Swansea City AFC | Building from the back

Swansea City AFC | Building from the back

Will a strong defence and a good home record keep Swansea City in the Premier League beyond this season?

First things first Swansea City had a great season last season, finishing in 3rd place in the Coca Cola Championship, just missing out on automatic promotion. Swansea City were un-fancied for promotion but managed to do so via the play off with their free flowing and brilliant attacking football. For a team very well known for their attacking football and very well liked for the style in which they play. They are renowned for this but they were actually the team who conceded the second least amount of goals in the league, behind QPR who, despite a late stumble stormed to the Premier League. Swansea City only conceded 11 goals at home in the Championship, but with what is arguably a massive step up from Championship to Premier League how will the Swansea defence cope after they performed brilliantly in their play-off promotion success of last season?

Swansea city’s home record, as shown, was a brilliant one which was a huge part to their success. Brendon Rodgers’ team knew that a great home record was at the heart of a great season and that’s exactly what happened.

A very impressive record of almost 2 goals a game and a win percentage of just over 65% and a very notable lose percentage of just over 13%. But it’s the record of just 11 goals conceded at home which has evidently been integral in their push to the Premier League with their fantastic home record.

What has been the main source behind this great record? Well the centre back defensive partnership between Ashley Williams and captain Garry Monk has been brilliant since Williams’ arrival at the club in 2008, forming a partnership which saw them gain promotion back to the Championship. They continued that through to 2010-2011, but injuries to skipper Monk meant that Alan Tate moved from his favoured left back position to deputise along Williams. The Monk Williams partnership was fantastic through to January last season until Monk’s injury, proving a massive part in the promotion and when injured Tate proved an excellent replacement for Monk.

The whole defence has been magnificent, but Ashley Williams has been at the heart of the fantastically strong defence, being named in the PFA Championship Team of the year for the second successive season, playing almost every single minute of the 2010-2011 Coca-Cola Championship, notching 3 goals in the process.

With a great defence and a great home record ultimately being the integral reason behind their promotion, can their defence cope in the Premier League and secondly will a good home record keep them up?

I have compared the relegated teams home record’s from the last 3 Premier League seasons and to see whether it was their poor home form which led them to relegation.

As shown above, all 3 relegated team had a poor home record. They all had negative goal differences, and conceded a large amount of goals at home. Birmingham City only conceded 22, but were low scorers at St Andrews with just 19. Blackpool and West Ham managed just 20 points at home, where for Blackpool many thought they would get the majority of their points.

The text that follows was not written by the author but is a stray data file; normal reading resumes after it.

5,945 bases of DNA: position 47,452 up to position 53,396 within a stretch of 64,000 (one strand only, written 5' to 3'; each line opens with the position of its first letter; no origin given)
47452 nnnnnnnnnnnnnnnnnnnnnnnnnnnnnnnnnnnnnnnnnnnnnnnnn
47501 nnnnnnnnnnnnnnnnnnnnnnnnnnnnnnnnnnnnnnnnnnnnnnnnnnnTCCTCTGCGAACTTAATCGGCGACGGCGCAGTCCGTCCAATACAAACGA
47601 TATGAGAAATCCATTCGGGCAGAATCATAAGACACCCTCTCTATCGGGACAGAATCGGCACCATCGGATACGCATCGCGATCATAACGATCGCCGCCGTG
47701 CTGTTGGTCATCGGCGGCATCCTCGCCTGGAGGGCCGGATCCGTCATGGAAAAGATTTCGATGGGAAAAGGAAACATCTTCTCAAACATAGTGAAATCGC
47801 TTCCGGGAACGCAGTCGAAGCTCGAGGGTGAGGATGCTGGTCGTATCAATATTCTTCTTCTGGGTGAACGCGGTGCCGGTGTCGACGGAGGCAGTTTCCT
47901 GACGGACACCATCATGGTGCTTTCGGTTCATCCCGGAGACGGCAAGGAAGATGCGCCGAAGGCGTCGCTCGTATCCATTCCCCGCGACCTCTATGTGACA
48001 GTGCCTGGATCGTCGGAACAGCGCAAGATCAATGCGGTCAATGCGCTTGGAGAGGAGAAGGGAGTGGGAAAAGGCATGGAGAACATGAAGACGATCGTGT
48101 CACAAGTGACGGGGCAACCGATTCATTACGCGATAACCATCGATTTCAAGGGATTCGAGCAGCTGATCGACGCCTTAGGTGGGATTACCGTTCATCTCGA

I’ve also looked at the team that managed to stay up that year, Wolverhampton Wanderers.

Unlike the relegated team they didn’t have a negative goal difference and were able to pick up 28 points at home, 8 more than Blackpool and West Ham.

All 3 relegated teams lost more games than they won at home. Whereas Wolves managed more wins than defeats.

The year before in the 2009-10 season, all 3 relegated teams again had a poor home record. None of the teams had a positive goal difference and none of them managed above 25 goals scored at home.

The team that managed to stay up that year was West Ham United, who did manage to hit 30 goals at home that season but only totalled 26points at home that year the same as Burnley, but they managed to lose 5 less games away from home than Burnley which ultimately kept them up. Any other season, where the benchmark is usually 40points to survive relegation, West Ham would have found themselves going down but for such poor form from the bottom three.

Again all 3 relegated teams lost more games than they won at home and West Ham managed the same amount of defeats to wins.

Again in the 2008-09 season the three relegated teams all had a negative goal difference at home and managed more defeats than wins at home.

However the team that survived that year had the WORST home record that season, but the 8th best away record, which included away wins at Tottenham and Arsenal and draws away at Chelsea and Liverpool.

The above has shown that primarily on the whole across the last 3 season the relegated teams in the Premier League have had poor home records and this has been integral in their downfall. Yes obviously if teams are having poor home records but good away records they may stay up, as in 2008-9 in Hull City’s case, but it’s a mean feat if you are to stay up in the Premier League based on your away record, getting points away at places such as Old Trafford, Anfield or Stamford Bridge.

So surely, as shown above, the key to success and ultimately survival in the Premier League is to perform well at home and have a good home record, because points away from home against the big boys is by no means easy. Swansea City had a fantastic home record, with the best defence at home in the league and the best home record in the league. If Swansea City can carry this form into the Premier League and ‘shut up shop’ at home, they will give themselves a massive boost for survival, with the likes of Scott Sinclair and now Danny Graham giving them a massive chance for goals.